The cattle are in the back forty, a half-mile’s journey through the woods. They meet me at the gate leading to the upper pastures. After a bit of jockeying so the tractor can get through (a nod of thanks to Becky, our English shepherd), I continue up the hill to the feed trough. I toss the grain in, count heads, and drive to another field, where I roll back a tarp to uncover a stack of round bales, then pick up a bale with the front spear, turn the tractor around, and lance another on the back hay spear.

Bales fore and aft, I head back across the fields to the cattle. While they are busy licking the trough, I roll out a hay bale across 50 yards of pasture. This allows them to eat as if grazing, and fertilizes along the path in the process.

Cattle counted, fed, and content, I climb back on the tractor and head back through the woods to the lower portion of the farm.  I arrive to find our weekend helper, armed with a to-do list from Cindy, busy loading hay in the barn to carry to the pigs in the woods. An arctic blast is coming, and we need to make sure they have plenty of hay in which to burrow down.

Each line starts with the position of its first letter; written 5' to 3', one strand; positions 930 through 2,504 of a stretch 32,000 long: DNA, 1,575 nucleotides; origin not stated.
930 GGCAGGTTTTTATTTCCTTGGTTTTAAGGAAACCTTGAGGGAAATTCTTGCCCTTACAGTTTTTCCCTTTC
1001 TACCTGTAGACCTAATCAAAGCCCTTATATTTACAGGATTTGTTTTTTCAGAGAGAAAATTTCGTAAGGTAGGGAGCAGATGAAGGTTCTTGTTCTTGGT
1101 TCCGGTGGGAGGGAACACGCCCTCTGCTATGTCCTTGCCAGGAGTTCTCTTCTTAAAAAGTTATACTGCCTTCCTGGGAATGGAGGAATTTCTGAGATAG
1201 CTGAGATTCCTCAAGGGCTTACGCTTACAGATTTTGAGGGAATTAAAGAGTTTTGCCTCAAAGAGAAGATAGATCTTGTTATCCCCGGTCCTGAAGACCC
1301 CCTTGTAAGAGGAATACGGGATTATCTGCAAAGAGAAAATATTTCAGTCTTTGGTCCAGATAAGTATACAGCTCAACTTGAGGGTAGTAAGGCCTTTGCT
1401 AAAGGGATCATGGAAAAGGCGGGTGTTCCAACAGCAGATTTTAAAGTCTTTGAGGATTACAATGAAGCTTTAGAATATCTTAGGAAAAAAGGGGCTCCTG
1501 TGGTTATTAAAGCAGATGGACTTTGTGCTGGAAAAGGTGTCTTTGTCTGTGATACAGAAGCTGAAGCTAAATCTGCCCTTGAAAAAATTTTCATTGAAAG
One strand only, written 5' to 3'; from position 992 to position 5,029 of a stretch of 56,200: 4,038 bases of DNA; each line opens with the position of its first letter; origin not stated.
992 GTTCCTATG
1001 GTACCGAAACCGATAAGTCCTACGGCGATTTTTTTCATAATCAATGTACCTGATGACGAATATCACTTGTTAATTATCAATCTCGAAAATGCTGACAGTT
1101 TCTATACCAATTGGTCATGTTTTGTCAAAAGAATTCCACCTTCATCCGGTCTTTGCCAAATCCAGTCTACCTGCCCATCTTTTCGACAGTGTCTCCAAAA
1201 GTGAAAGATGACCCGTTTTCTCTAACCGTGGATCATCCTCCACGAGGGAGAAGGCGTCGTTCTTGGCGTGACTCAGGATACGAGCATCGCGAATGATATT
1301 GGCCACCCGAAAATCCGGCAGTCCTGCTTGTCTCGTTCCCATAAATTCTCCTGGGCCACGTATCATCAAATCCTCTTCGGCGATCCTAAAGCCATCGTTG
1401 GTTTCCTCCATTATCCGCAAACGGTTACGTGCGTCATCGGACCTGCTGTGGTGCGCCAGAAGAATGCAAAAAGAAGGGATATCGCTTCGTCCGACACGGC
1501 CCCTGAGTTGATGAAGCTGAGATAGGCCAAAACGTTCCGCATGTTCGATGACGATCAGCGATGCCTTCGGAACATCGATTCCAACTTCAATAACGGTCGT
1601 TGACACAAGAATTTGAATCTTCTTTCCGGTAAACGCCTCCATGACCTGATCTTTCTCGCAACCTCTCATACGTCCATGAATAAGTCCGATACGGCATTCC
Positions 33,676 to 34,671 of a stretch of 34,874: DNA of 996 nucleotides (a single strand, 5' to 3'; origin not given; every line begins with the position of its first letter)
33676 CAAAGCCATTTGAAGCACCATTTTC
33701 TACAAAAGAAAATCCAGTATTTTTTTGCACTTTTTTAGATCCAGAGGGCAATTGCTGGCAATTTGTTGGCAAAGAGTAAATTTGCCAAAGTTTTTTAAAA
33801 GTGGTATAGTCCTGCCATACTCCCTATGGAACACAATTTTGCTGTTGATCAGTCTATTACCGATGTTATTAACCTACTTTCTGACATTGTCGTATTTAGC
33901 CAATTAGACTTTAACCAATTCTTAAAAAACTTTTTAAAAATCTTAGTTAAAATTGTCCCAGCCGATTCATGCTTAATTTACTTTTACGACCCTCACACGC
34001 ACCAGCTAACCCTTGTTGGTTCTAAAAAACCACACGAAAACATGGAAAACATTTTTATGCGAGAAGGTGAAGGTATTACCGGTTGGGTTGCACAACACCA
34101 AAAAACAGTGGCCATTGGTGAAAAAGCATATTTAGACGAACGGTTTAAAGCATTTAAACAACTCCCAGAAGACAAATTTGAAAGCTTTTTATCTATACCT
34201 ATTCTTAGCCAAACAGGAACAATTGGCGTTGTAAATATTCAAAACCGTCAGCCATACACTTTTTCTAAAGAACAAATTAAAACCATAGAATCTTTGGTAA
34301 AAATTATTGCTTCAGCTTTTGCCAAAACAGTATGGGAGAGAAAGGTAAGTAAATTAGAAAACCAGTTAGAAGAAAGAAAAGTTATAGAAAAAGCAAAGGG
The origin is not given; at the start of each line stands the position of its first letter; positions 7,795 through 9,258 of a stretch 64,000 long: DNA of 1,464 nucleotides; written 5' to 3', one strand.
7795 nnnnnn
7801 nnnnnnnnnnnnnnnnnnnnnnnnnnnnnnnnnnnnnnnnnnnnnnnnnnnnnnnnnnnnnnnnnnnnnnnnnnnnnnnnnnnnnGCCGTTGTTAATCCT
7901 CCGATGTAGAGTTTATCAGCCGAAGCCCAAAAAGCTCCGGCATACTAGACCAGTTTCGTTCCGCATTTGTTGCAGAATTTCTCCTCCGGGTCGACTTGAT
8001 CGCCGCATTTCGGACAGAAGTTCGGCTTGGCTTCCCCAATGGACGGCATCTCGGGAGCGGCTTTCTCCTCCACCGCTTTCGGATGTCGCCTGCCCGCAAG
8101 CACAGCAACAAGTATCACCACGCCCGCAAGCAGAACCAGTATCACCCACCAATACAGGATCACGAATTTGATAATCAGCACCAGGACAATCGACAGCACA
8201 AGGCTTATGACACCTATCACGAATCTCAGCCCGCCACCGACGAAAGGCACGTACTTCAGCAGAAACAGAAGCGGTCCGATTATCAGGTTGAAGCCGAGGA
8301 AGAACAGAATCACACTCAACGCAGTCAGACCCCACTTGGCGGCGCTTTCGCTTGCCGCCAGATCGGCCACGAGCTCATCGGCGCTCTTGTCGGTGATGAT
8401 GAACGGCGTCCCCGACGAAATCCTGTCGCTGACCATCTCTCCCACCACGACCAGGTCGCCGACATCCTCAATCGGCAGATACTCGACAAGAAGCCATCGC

lambs 007

Two ewe-lambs born the next morning.

Our helper greets me by asking if I have seen the new twin lambs. I had not. Two beautiful ram lambs, the first of, we hope, 20 or more, are busy nursing their mom — a wondrous sight, no matter how often witnessed.

Although it is now just 9 a.m. and we have plenty to do the rest of the morning, I feel as if the day is done on our small farm. I turn back from the barn and walk up to the house to catch up with Cindy. She had been busy separating and attending to the new mom and lambs, but I find her inside, just hanging up the phone. She is off to another farm to collect a gilt (a young female pig) who’s been with a neighbor’s boar the past few days. I grab another cup of coffee and go back outside, to begin anew a slow January farm day.

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Reading this weekend: rereading selections from In Your Stride by A.B. Austin, a guide to walking England written in 1931

Your Basic Essentials

“Dish-washing is my balm and poultice.”—Robert Mifflin in The Haunted Bookshop